The Samsui women of Singapore, the silent heroines who built Singapore over five decades. The immigrant construction workers from China, the synonymous red headgear workers (all female) with tough, resilient, hardworking and weather-beaten characters who are the vanishing workers of Singapore.
Samsui women came to Singapore in large numbers. As many as 200,000 are thought to have arrived between 1934 and 1938 alone. From the Sanshui District (三水區) of Guangdong, they took a vow to never marry before leaving China, and wore large red headdresses as a symbol and reminder of their vow, although exceptions have been known (with regards to the marriage thing). Most found menial employment in construction or as domestic servants and were known and respected for refusing to work as prostitutes or opium peddlers. They lived in cramped conditions with other Samsui women, helping out each other and forming tightly united cliques.
Samsui women also remained in touch with their relatives back home in China, communicating with them frequently through letters. Occasionally, they would send money to them.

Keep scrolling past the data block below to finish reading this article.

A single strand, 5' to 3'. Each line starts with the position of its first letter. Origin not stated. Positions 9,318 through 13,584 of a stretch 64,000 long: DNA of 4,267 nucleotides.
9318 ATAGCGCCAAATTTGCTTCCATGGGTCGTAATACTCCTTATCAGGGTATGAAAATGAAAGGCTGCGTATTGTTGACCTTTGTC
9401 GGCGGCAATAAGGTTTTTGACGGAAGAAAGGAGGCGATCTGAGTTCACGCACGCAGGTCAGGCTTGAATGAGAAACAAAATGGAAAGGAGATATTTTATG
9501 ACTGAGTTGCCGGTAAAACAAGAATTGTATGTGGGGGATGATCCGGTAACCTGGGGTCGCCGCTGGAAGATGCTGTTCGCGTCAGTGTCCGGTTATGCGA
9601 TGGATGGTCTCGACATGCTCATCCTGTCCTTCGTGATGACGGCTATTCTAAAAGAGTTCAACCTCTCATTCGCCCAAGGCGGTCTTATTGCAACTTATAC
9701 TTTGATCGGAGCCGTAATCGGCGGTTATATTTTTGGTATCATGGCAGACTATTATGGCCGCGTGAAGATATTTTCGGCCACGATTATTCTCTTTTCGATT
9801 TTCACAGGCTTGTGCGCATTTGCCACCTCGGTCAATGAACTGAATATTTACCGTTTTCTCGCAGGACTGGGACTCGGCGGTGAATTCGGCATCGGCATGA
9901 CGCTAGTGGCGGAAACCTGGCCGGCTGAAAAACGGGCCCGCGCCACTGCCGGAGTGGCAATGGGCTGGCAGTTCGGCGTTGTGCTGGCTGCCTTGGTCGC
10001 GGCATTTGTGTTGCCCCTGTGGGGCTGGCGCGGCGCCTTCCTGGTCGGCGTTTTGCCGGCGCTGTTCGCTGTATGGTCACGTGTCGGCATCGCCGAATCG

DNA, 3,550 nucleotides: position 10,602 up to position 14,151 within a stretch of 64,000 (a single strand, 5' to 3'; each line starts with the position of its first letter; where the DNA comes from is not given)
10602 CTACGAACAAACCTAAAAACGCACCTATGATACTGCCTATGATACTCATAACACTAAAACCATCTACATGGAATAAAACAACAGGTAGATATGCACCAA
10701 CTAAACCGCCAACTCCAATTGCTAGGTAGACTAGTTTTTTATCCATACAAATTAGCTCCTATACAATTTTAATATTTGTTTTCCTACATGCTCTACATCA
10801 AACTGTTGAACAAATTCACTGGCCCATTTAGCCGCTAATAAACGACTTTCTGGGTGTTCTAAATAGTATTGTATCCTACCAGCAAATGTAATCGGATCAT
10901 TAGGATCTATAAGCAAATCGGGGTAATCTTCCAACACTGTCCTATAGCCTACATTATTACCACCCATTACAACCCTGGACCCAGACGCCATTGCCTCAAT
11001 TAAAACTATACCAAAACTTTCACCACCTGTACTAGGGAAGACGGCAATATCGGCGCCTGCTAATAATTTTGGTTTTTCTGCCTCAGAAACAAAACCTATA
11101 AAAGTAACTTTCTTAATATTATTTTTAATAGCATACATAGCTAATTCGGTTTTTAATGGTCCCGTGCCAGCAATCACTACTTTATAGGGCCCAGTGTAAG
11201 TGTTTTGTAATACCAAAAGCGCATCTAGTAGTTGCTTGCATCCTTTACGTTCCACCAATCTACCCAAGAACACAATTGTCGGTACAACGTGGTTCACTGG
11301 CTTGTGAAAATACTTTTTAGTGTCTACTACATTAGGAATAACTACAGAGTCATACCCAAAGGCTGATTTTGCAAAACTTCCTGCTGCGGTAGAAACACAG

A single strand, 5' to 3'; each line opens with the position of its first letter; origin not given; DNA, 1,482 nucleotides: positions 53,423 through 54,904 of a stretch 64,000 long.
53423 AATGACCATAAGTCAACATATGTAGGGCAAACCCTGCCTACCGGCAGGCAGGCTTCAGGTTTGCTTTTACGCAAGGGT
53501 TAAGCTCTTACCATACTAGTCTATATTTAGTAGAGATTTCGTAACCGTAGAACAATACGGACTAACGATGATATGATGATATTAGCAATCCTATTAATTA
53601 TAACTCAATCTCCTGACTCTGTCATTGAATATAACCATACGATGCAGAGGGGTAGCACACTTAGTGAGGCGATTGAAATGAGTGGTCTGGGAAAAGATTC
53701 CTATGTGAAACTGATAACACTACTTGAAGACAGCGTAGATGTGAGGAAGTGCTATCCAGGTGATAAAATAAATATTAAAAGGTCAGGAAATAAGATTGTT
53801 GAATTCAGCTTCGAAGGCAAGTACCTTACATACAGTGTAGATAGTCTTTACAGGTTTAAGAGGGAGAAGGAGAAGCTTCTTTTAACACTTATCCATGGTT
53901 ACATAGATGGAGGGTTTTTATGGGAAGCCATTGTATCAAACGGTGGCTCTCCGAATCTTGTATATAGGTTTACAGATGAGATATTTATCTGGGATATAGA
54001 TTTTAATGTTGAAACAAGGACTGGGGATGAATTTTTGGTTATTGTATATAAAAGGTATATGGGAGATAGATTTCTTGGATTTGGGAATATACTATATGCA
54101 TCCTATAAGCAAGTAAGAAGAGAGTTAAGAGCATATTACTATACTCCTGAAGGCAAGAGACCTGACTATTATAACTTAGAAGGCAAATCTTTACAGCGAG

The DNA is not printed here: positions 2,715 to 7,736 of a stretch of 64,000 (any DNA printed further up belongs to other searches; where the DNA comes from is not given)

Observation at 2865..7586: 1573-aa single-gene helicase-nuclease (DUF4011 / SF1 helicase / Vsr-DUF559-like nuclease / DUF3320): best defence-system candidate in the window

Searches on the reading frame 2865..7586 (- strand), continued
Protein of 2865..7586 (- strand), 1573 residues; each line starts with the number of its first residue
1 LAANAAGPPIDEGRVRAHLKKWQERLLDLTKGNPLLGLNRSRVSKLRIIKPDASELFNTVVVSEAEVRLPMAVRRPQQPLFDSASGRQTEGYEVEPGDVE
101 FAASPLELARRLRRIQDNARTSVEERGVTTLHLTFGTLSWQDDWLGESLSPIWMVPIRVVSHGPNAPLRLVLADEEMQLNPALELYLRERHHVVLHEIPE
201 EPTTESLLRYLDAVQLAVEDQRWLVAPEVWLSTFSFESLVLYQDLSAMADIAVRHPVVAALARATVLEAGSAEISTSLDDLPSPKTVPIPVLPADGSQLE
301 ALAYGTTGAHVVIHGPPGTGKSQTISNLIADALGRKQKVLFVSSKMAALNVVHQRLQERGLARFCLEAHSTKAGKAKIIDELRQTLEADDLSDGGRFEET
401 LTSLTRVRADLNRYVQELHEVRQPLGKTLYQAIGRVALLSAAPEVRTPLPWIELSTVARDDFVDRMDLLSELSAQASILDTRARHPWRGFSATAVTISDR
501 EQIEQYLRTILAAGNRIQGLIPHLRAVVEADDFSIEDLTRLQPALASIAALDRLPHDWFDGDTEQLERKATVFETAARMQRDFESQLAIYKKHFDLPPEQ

A cramped communcal kitchen the Samsui women shared.
Samsui women at work:
"Some of the best workers in S'pore were these Samsui women. My late father chose some of them to work for him. I've been and seen them at their "samsui" work...very hard, even dangerous on sloping roof tops without any safety ropes ! They were always punctual for work, worked long hours and never GRUMBLED, ate simply under the hottest sun and heat. Truly...these Samsui women are legends in their days. I knew some of them through my father, all living in "ngau chieh soi "."Almost all the Samsui women who left China in boatloads to Singapore have retired or passed on. As a more traditional source of manpower in the construction industry, these Samsui women ceased to seek employment and were replaced by other younger foreign immigrants or overtaken by advanced technology and mechanisation, demand of alternative livelihoods and and the passage of history.
Recognised and honoued by the country, too.
Strong, independent women...these ladies were as close to it as Singapore will ever see or have seen. No government make-work jobs, no endless cries of "gimmedat!" or demands for legislation, no moral flimsiness. Today's people...oh, we live in a true age of leisure, not knowing what we are blessed with.